JONES:

 

The trouble is PM, I think what the callers are talking about is that they pay stamp duty now, then the GST is on top of the stamp duty.

 

PRIME MINISTER:

 

Well that was not part of the agreement, and I think she’s got a legitimate complaint when people are in effect paying a tax on a tax. I mean, for example when we doubled the home savings grant to boost the home building industry a couple of years ago, we asked the States to kick in for the cause and reduce stamp duty on conveyancing transactions, and they said no. So every time home prices escalate around the country, States of course collect an absolute bonanza.

 

JONES:

 

Yeah, of course with the first homeowners grant it made buying a home more accessible for everybody, so there was a windfall stamp duty…

 

PRIME MINISTER:

 

Huge windfall. And everybody wanted to get the home building industry off its back at the time because it was really flattened, and we kicked in. That cost quite a lot of Federal taxpayers' dollars and we asked the States to come to the party, and they said no.

 

JONES:

 

Yeah, just raked in the dough. So Abigail, it’s what I suppose, it’s a matter for ongoing…

 

PRIME MINISTER:

 

Ongoing pressure.

 

JONES:

 

Ongoing pressure. Rosemary is with us I think. Rosemary.

 

CALLER:

 

Yes I’m here.

 

JONES:

 

Yeah, away you go.

 

CALLER:

 

I don’t have a question. I just want to say thank you for being at the helm. A silent majority do appreciate that you’re there at the top, so thank you again.

 

PRIME MINISTER:

 

Thank you Rosemary. It’s very kind of you.

 

JONES:

 

Allan, hello.

 

CALLER:

 

G’day Alan, how are you?

 

JONES:

 

Well thanks.

 

CALLER:

 

Good morning Mr Howard, how are you?

 

PRIME MINISTER:

 

G’day Allan.

 

CALLER:

 

I just wanted to sing your praise as well. You’ve done a terrific job over the last few months. We couldn’t have had a better man at the job.

 

PRIME MINISTER:

 

Well that’s very nice of you to say so. Thank you.

 

 

CALLER:

 

Well it’s true.

 

PRIME MINISTER:

 

Thank you. Thank you very much.

 

JONES:

 

Okay Allan, thank you for the call. Ian, hello.

 

CALLER:

 

Yes, good morning Alan. Thank you for taking this question, and good morning Mr Howard.

 

PRIME MINISTER:

 

Good morning Ian.

 

CALLER:

 

Look Prime Minister, firstly I too want to congratulate you on the way you’ve handled the war in Iraq, the terrorism issue and the immigration issue. All this has happened under very difficult conditions. But I do have a question for you. It’s about the Commonwealth Crimes Act. I think it needs to be changed or updated in relation to the defacing or burning of the national flag.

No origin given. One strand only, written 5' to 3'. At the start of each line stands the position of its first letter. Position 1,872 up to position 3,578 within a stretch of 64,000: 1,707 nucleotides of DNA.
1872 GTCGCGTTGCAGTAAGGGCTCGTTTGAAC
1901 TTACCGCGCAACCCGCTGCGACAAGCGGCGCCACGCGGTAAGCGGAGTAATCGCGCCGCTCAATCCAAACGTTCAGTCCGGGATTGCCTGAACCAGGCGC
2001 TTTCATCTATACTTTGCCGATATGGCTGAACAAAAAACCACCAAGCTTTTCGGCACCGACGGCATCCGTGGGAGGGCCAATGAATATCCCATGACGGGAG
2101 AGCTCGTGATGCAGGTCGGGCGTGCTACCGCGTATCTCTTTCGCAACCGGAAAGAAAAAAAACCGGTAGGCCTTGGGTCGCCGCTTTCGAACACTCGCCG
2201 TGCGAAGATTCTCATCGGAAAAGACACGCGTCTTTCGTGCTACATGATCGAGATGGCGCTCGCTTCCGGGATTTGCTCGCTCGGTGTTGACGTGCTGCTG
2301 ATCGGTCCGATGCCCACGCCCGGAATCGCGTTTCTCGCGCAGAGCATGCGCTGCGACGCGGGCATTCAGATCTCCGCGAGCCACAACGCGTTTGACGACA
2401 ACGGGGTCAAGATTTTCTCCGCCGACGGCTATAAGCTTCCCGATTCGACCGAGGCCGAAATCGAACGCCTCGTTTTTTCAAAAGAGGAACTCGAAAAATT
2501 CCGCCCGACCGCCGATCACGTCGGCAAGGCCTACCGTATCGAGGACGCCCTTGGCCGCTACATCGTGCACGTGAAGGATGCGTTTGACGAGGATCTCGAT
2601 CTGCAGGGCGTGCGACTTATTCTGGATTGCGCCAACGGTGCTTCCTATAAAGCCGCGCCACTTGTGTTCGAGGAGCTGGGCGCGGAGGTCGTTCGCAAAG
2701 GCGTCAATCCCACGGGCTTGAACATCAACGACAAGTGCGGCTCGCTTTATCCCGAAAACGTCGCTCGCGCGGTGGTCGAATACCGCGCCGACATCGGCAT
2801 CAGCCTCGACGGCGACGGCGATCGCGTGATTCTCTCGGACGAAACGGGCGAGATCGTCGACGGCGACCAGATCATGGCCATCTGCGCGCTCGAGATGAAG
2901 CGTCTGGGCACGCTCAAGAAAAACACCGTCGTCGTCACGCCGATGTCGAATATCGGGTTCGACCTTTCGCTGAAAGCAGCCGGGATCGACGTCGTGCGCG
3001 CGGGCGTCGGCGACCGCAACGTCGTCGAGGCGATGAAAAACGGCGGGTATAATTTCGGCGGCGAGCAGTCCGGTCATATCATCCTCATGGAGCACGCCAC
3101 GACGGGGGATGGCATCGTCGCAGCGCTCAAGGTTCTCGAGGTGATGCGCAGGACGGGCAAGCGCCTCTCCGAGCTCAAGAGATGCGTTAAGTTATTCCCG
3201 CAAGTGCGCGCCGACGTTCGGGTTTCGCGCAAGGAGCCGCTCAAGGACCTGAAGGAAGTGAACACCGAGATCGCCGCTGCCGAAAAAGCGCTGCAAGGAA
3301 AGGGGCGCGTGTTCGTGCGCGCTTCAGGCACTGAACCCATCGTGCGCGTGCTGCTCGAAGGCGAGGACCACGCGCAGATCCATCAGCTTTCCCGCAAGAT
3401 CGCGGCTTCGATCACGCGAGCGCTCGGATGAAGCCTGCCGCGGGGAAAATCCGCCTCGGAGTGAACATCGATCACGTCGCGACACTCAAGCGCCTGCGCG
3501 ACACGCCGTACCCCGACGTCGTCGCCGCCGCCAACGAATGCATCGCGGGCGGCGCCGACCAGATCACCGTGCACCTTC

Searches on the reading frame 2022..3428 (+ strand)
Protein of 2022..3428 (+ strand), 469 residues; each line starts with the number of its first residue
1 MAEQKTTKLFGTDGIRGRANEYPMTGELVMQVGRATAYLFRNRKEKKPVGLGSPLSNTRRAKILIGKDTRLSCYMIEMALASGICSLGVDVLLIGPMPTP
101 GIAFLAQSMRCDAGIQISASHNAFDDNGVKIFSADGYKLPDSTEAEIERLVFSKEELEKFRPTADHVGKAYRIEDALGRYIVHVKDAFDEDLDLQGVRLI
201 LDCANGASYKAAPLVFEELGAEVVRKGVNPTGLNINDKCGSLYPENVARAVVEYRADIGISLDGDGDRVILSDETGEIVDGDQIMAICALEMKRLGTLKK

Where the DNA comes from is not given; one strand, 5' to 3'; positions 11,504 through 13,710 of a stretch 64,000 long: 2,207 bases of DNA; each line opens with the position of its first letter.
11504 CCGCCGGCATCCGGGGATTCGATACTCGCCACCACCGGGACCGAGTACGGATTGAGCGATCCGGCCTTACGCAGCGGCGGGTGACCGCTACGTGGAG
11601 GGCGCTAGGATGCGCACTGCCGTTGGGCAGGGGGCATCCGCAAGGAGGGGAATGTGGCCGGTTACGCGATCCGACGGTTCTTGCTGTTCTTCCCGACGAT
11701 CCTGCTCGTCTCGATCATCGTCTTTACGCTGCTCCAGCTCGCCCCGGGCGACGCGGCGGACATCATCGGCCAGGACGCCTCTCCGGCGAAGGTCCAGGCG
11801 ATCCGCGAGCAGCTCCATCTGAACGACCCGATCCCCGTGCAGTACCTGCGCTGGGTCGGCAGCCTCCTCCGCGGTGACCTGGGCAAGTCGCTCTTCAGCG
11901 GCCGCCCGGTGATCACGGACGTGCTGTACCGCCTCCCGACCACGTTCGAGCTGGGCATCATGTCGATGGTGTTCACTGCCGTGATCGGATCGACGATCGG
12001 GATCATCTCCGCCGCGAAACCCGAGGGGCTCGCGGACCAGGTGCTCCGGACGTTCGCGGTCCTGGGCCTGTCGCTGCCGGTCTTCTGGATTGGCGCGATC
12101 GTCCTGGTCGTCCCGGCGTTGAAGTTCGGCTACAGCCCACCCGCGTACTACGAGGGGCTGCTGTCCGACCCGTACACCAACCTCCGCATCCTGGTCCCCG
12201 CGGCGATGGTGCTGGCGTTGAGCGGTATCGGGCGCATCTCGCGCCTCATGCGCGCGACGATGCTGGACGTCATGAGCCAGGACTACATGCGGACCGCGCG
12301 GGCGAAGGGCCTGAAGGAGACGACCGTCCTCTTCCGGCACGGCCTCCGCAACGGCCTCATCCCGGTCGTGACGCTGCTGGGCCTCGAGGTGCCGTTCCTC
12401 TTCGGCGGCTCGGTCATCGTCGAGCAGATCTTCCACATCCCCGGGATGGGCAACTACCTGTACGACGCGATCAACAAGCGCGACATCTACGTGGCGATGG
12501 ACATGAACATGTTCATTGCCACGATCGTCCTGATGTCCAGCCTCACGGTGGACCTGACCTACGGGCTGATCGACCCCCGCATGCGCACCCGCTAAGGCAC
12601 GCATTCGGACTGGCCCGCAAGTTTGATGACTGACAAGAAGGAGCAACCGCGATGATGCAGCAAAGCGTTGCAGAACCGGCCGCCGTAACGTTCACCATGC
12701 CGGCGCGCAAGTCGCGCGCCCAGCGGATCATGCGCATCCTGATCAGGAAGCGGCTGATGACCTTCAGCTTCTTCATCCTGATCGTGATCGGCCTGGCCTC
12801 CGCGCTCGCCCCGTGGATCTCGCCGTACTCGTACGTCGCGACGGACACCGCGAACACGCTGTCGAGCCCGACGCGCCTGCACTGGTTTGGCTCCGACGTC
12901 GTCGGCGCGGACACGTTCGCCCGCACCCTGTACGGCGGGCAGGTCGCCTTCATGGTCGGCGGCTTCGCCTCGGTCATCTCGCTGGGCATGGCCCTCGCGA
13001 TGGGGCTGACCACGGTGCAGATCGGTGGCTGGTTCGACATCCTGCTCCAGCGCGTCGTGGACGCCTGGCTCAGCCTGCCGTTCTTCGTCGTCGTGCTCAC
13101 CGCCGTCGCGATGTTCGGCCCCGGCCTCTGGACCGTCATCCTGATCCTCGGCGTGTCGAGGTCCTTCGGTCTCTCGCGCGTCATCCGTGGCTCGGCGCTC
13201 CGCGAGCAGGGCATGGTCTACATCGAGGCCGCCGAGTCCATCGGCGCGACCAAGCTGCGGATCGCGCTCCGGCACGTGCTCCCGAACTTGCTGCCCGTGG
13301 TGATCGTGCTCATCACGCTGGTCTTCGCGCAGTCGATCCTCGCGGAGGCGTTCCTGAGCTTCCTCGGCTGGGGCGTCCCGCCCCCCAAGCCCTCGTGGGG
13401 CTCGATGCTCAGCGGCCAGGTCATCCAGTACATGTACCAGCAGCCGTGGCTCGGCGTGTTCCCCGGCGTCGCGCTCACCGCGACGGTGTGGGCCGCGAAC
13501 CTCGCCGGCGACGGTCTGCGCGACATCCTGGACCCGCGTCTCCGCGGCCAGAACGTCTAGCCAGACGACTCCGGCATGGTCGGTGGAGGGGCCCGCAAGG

PRIME MINISTER:

 

Yes, I’ve had this asked before and my answer will probably disappoint you. I love the Australian flag and there is no stronger supporter of the present flag. But I’m not convinced that making it a criminal offence to burn it is necessarily the right way to go. I do believe in the old Voltairean injunction, if I don’t agree with what he says, but I’ll defend to the death his right to say it. And in a way, much and all as you and I and most of our listeners find it repugnant, the burning of a flag is an expression of somebody’s view. It’s offensive to me and to you. Whether that justifies making it a criminal offence, I’m not as persuaded on that. Now that is probably an answer that surprises you. It may surprise many. But it has been my view for a long time and I’m just not sure that’s the right way to handle it.

 

JONES:

 

No, well PM we’re here to hear your views. That’s what we’re here for. We’ll take a break. We’ll be back talking to the Prime Minister. Give us a call - 13 18 73. Fifteen and a half to nine.

 

[break]

 

[commercial break]

 

 

JONES:

 

I’m speaking with the Prime Minister and he’s speaking with you.  131 873, Robyn hello.

 

CALLER:

 

Oh yes, good morning Prime Minister, good morning Alan.

 

PRIME MINISTER:

 

Good morning Robyn.

 

CALLER:

 

What was the legal advice re the boarding of the Navy vessel in Sydney Harbour, was it classed as treason, or what punishment is…

 

PRIME MINISTER: